Salmon, swordfish, tuna, sardines, cod liver oil, beef liver, egg yolks, fortified foods (orange juice, milk and milk alternatives, whole grain cereals) [28].


Oysters, beef, shellfish, pork, chicken, beans, cashews, almonds, pumpkin seeds, yogurt, fortified foods (whole grain cereals) [29].


Organ meats, turkey, oysters, shellfish, salmon, tofu, beans, chocolate, cashews, sunflower seeds, sesame seeds, millet, potatoes, spinach, asparagus, mushrooms, tomatoes, apples, avocado, yogurt, and whole grains [30].


Brazil nuts, tuna, halibut, sardines, shrimp, pork, beef, turkey, chicken, eggs, cottage cheese, brown rice, whole grain bread, oats, beans, lentils, milk, yogurt, spinach [31].

Coenzyme Q10

Salmon, tuna, organ meats, and whole grains [32].

Omega-3 Fatty Acids

Salmon, tuna, herring, mackerel, flaxseeds, chia seeds, walnuts, and plant-based oils (flaxseed and canola oils) [33].


Getting a daily dose of physical activity and reducing sedentary time can also improve male fertility. According to one study, those who watched no or very little TV had a sperm count that was about 50% higher than men that watched more than 20 hours of TV per week [34].

A higher sperm count is also more strongly associated with men who exercised at a moderate to vigorous intensity for at least 15 hours per week compared with men who exercised less than 5 hours per week [34].

In addition, exercise can help with weight loss or weight maintenance efforts. Overweight and obesity among men produce oxidative stress, creating issues for male fertility as previously discussed [4].

Alcohol Consumption

If your goal is to improve your reproductive health, reducing or ceasing alcohol consumption could be a helpful step.

Chronic consumption of heavy alcohol use can lead to a decrease in gonadotropin hormones and sperm count [35]. One study found that men who regularly consumed alcohol had worsened semen quality, including a lower sperm count and testosterone levels [36].

Smoking Cessation

It is well documented that chronic smokers are at greater risk of having lower semen quality. Decreased sperm count and damaged sperm motility are all side effects associated with cigarette smoking [37].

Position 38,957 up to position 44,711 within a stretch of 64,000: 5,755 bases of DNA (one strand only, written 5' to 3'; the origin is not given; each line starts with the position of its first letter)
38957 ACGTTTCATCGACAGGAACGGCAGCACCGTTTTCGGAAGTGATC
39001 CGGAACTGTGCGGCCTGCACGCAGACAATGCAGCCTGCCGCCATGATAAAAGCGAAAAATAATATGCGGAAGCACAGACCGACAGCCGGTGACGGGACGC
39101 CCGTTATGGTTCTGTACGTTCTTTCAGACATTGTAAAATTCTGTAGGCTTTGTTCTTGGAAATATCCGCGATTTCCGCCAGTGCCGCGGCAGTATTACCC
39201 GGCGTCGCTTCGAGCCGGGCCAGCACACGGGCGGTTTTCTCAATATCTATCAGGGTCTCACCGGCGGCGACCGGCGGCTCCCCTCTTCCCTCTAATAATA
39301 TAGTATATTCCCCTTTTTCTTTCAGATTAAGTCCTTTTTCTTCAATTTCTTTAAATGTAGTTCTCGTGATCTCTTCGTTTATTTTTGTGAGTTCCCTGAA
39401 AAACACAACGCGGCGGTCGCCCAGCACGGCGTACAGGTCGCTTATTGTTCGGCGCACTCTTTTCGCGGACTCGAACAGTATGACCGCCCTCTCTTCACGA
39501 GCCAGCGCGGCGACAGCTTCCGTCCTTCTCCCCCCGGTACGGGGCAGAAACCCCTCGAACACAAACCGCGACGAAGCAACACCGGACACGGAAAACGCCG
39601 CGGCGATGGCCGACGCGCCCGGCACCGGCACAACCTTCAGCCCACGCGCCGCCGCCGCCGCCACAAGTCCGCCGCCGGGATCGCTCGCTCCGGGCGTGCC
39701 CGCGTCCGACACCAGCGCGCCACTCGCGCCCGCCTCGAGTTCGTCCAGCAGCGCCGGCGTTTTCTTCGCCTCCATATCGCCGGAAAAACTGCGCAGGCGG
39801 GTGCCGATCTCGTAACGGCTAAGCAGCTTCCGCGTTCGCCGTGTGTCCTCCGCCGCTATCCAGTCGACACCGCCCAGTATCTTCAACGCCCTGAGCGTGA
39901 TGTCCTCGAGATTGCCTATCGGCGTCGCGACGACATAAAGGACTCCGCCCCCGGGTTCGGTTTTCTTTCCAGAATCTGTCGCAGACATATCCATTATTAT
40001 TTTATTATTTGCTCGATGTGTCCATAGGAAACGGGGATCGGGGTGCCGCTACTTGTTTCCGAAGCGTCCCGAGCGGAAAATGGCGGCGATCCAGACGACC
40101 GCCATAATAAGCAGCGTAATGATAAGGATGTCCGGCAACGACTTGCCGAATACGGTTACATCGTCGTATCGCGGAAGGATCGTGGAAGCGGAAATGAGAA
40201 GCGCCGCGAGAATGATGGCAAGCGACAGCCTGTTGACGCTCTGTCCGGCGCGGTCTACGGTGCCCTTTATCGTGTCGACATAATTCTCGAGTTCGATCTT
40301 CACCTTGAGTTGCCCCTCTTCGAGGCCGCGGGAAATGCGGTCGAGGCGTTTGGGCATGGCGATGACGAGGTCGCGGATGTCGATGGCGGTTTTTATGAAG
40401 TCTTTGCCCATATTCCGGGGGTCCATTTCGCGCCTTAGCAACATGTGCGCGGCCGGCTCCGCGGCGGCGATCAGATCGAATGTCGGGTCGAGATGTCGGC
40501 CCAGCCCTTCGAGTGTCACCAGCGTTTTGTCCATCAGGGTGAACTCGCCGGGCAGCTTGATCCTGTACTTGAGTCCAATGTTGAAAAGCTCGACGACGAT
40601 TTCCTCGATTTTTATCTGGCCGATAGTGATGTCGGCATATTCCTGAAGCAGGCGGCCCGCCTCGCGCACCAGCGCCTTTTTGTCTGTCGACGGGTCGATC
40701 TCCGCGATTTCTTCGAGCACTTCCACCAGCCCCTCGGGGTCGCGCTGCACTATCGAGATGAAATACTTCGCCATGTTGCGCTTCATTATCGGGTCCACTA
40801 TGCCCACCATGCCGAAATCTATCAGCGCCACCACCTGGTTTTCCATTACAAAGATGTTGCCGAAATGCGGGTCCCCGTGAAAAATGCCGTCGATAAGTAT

Although less conclusive in the research, smoking cessation has been shown to improve sperm quality and libido [38]. It is well known that smoking increases oxidative stress and reduces antioxidant action in the body [39]. Thus, smoking cessation will likely reduce overall oxidative stress.

Stress Reduction

Excess stress and lack of stress management may play a part in male infertility as well. Persistent levels of stress have been linked to lower semen quality [40]. Additionally, stress has been shown to reduce the production of gonadotropin hormones and testosterone, which can lead to a decreased sperm count [40].

Finding ways to manage your stress is a great step towards improved reproductive health. Take some time to practice deep breathing, take a walk outside, or spend undistracted time with loved ones.

Environmental Exposures

Exposure to certain toxins in the environment may also lead to issues with oxidative stress and male infertility.

Researchers have proposed that exposure to toxins including pesticides, herbicides, phthalates, BP, heavy metals (lead, mercury, arsenic, cadmium), and air pollution can cause a variety of male fertility issues that ultimately cause low semen quality [40]. These issues include sperm DNA damage, decreased sperm count and motility, and decreased production of sperm cells.

Striving to reduce exposure to these toxins can be a great way to work towards improved fertility. You can store your food in glass containers and use bathroom products free of phthalates.

In order to avoid excess exposure to herbicides and pesticides, you can buy local and organic produce whenever possible. The Environmental Working Group releases a report and shopper’s guide each year that informs the public of which foods contain the highest concentrations of chemicals. These reports can help you prioritize certain fruits and vegetables when shopping organic. Other ways to reduce this type of exposure is to wash your produce thoroughly and consume a variety of fruits and vegetables.